Re: context (was craters)

gordon brown (gbrown@euclid.Colorado.EDU)
Thu, 18 Mar 1999 09:39:49 -0700 (MST)


The `rule' about yom and an ordinal appears to have been deliberately
invented on flimsy evidence. I think that the Biblical evidence would also
show that yom is the only word for an indefinite time period that is ever
used in the OT with an ordinal. The reason we don't see it outside of
Genesis 1 and 2 is that there are, as far as I know, no other instances of
ordering of indefinite time periods.

I don't have the reference with me now, but there is a use of yom
somewhere in Isaiah in a phrase that literally means last day and is
translated in various versions as time to come or the future. The word
last may not be a true numerical ordinal, but it signifies ordering (first
from the end), and you would think that if some language had such a
bizarre rule about the ordinals first, second, etc., it would also apply
to the word last.

Incidentally, the phrase in Genesis 1:5 that is often translated as first
day actually means one day. The cardinal number is used there in the
Hebrew rather than the ordinal.

Gordon Brown
Department of Mathematics
University of Colorado
Boulder, CO 80309-0395

On Wed, 17 Mar 1999, Blaine D. McArthur wrote:

> I have no problem accepting an ancient earth and universe. I believe
> the geologic, and astronomic evidence is credible; the YEC literature I
> have read has not convinced me that it is wrong. I do, however,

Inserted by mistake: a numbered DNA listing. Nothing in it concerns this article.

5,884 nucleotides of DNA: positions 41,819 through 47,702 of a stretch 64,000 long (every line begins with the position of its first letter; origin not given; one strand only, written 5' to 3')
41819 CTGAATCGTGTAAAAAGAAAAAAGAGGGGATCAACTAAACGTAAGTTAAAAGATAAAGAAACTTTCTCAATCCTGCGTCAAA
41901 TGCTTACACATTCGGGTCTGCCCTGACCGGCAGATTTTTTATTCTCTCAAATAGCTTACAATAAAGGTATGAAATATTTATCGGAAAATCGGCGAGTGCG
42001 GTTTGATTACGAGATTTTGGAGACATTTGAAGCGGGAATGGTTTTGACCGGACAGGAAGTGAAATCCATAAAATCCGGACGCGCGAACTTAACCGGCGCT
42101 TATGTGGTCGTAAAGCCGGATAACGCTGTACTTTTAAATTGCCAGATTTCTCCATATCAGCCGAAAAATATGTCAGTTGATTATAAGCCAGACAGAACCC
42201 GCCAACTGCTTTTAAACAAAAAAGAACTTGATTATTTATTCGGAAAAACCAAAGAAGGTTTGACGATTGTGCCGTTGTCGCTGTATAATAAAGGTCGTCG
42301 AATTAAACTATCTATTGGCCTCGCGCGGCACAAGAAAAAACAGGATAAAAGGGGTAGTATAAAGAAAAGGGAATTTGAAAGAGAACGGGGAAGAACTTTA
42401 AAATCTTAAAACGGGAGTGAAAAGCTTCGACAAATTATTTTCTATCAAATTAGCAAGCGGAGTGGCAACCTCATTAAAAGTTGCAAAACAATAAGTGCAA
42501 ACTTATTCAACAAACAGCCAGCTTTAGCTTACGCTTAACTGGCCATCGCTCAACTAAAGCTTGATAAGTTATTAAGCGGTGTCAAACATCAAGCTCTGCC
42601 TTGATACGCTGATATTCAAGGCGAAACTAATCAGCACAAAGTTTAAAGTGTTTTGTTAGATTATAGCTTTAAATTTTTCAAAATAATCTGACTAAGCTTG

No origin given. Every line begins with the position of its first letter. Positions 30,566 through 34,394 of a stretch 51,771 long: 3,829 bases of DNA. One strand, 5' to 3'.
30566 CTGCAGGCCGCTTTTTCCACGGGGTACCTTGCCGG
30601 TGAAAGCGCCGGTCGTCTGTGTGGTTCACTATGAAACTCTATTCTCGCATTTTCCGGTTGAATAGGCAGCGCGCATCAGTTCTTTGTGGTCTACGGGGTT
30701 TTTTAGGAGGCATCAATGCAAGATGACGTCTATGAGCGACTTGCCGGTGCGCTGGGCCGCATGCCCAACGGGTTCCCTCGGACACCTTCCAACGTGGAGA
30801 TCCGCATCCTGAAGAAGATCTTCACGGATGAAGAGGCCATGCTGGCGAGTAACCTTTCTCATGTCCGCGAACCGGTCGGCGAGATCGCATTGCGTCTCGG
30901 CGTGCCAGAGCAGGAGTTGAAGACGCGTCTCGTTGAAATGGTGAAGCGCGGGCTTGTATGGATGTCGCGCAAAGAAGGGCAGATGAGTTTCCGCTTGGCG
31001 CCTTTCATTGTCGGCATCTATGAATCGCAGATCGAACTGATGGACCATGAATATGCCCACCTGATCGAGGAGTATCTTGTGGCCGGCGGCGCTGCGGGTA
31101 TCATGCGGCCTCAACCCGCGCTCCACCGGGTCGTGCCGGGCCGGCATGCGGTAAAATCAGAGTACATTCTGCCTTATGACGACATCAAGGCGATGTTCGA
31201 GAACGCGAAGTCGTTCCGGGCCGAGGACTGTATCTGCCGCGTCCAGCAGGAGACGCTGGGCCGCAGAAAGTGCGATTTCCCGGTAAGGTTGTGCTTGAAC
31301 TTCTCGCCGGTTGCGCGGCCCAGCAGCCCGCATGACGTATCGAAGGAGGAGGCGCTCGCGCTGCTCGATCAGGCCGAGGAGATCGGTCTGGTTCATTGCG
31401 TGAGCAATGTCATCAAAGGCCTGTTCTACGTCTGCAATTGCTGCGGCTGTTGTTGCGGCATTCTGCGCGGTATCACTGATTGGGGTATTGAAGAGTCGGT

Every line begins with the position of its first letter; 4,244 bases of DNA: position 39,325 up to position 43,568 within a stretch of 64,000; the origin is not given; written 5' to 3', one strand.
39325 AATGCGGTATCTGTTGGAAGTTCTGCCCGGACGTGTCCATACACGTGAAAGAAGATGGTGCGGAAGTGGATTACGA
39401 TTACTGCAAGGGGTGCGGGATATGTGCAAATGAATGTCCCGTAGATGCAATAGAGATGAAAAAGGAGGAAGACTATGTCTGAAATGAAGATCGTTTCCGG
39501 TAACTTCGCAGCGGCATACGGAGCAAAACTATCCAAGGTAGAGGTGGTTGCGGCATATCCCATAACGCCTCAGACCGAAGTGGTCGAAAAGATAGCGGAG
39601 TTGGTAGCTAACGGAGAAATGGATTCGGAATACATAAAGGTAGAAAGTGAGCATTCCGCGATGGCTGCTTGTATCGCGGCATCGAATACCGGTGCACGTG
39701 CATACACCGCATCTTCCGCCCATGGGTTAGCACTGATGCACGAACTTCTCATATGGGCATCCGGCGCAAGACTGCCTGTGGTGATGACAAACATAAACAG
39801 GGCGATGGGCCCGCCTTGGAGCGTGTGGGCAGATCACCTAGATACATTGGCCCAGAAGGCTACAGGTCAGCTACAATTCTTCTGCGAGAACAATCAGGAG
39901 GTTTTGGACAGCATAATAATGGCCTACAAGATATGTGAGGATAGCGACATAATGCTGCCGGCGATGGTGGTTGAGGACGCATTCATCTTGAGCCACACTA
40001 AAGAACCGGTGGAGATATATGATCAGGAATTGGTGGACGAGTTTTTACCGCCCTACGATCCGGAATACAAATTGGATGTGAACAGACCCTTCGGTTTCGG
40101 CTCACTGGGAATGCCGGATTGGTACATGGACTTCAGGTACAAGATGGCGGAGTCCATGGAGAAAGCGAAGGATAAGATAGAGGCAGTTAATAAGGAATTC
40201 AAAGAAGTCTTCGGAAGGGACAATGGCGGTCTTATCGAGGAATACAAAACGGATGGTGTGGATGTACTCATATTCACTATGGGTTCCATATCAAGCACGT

> continue to have a problem with just one area and that is in regards to
> this current discussion on the interpretation of the word yom.
> YEC's claim that yom in connection with an ordinal number always refers
> to a 24 hour period. I have discussed this with my pastor, who IS NOT a
> YEC advocate, and is not merely a seminary graduate, but has a PhD in
> theology. He has told me that his own studies of the word indicate that
> the YECs may be right in this case - yom used in conjunction with an
> ordinal number is a 24 hour period. I have read a few responses to
> this claim, but none of them seems to me to be watertight. I guess I
> have not yet heard a credible refutation of this claim.
> Can anyone on the list address this issue? Is there an instance
> anywhere of yom and an ordinal not referring to a 24 hour period? How
> times does the bible use yom and an ordinal together? Can we look at
> extrabiblical Hebrew literature and get a reliable answer to this
> question?
> Blaine